Unfortunately, this sort of situation crops up on occasion. Members don’t get well instantly.
Although having a sponsor is very helpful in these situations, having a sponsor is not required for membership in OA. Tradition Three tells us, “Nobody is expelled from OA for not working the Steps, not getting a sponsor, not respecting the Traditions, or not adopting the Tools and practices many of us employ” (The Twelve Steps and Twelve Traditions of Overeaters Anonymous, Second Edition, p. 108).
It appears that two Traditions (One and Three) contradict each other here. In some cases, we may need to choose which has priority. Ideally, we might be able to find some way we can honor both Traditions at the same time. Tradition One tells us that the survival of the group has to come first, because without the meeting other members will lose the opportunity to recover. Tradition Three tells us to welcome everyone who wants to stop eating compulsively. All members can work the program as they choose—but this does not come at the expense of the OA group.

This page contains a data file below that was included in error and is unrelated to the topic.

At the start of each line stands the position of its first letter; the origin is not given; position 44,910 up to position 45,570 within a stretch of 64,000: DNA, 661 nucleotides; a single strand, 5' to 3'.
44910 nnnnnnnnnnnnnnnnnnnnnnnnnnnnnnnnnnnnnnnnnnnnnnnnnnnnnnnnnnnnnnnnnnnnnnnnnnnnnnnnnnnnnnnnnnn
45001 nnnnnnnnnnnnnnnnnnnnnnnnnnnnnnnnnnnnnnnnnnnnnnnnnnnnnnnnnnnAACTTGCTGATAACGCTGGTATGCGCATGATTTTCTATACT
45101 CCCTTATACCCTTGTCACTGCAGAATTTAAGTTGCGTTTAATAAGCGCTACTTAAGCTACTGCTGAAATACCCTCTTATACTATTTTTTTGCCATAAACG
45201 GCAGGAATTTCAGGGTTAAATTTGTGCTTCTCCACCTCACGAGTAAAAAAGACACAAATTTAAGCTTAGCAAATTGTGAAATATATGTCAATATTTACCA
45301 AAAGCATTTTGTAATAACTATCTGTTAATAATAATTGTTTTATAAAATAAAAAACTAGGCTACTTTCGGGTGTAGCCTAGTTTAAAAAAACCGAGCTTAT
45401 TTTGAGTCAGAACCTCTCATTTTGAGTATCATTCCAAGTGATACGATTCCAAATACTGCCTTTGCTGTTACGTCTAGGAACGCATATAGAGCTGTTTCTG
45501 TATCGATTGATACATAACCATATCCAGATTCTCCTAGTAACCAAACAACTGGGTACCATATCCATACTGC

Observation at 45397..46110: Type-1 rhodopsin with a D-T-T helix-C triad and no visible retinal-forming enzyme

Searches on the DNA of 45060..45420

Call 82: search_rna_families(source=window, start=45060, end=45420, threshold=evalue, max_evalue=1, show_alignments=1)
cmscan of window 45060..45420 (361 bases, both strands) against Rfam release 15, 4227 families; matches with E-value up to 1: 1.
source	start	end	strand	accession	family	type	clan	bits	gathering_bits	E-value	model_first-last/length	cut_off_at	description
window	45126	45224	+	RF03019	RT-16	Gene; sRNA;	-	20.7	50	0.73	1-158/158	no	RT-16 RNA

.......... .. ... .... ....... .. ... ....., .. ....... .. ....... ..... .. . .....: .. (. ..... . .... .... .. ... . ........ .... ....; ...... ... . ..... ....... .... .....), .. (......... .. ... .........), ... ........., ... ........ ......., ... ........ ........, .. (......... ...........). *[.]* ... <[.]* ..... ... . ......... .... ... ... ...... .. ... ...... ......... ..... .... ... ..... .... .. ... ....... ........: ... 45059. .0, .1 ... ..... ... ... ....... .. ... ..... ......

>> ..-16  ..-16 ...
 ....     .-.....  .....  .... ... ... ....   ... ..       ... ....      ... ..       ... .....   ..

The first consideration is the good of the Fellowship and its survival. While each member has the freedom to work the program as he or she chooses, that freedom may not come at the expense of the OA group. If a member’s actions are disruptive or dangerous, the OA group needs to protect itself. If it doesn’t, the meeting may fold, and everyone will lose the opportunity for recovery.
Groups and members may always refer to the “Guidelines” at oa.org/guidelines-meetings to read or download OA’s Guidelines for Addressing Disruptive Behavior Affecting Overeaters Anonymous Meetings.